Carol Spieckerman
Guest
10 years 2 months ago

If sales were not up at TRU, it would be a death knell in the wake of previous losses and the deployment of hundreds of holiday pop-up stores. (What was the ROI on that?) I think Target has done a great job of differentiating its toy offerings through exclusives and going a bit old school/retro with classic and developmental toys while offering at-a-price options to keep traffic flowing. Walmart is not ceding its hard-won toy gains to anyone and a wee uptick from TRU certainly doesn’t prove that Walmart has. I would consider Amazon to be much more of a threat to both at this point since toys are a perfect “endless aisle” category.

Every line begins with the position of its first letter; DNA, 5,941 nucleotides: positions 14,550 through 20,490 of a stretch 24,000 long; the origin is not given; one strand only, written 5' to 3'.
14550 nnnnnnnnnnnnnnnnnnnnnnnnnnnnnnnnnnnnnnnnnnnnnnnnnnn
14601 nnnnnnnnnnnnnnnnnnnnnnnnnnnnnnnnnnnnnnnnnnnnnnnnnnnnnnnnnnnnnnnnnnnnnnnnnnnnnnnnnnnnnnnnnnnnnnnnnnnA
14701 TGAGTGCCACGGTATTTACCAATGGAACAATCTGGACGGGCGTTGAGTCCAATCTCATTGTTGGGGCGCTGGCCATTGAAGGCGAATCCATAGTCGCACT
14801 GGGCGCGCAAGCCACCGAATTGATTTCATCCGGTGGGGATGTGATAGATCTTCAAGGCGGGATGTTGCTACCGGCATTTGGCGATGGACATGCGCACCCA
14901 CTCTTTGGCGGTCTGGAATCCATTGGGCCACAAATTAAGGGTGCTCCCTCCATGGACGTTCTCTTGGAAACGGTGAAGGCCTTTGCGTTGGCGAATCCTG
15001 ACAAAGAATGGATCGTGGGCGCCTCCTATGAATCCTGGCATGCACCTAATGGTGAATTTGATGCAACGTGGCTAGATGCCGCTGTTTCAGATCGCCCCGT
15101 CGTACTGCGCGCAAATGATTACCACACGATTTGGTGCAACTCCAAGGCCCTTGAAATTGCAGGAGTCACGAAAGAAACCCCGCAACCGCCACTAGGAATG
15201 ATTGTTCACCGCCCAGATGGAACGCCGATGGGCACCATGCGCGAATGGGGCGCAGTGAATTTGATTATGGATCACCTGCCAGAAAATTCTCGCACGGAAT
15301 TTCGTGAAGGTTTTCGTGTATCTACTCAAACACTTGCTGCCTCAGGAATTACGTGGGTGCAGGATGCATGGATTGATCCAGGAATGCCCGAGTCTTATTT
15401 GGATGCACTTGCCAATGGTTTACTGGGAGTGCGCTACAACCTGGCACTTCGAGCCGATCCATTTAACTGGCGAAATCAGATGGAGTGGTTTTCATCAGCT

Who is going to aggressively take on the convergence between toys and consumer electronics? Now THAT would shake things up.

Craig Ryder
Guest
Craig Ryder
10 years 2 months ago

Gene Detroyer’s remark I think captures the essence of the situation. Toys is a high risk, low return category with unpredictable results. In my experience you can never get enough of the winners (leading to customer angst) and the losers often take major markdown to clear. As far as Walmart is concerned, you need enough presence to keep your core customers happy and to retain a level of credibility–after that you may as well use the space to expand a more predictable category.

Daryle Hier
Guest
Daryle Hier
10 years 2 months ago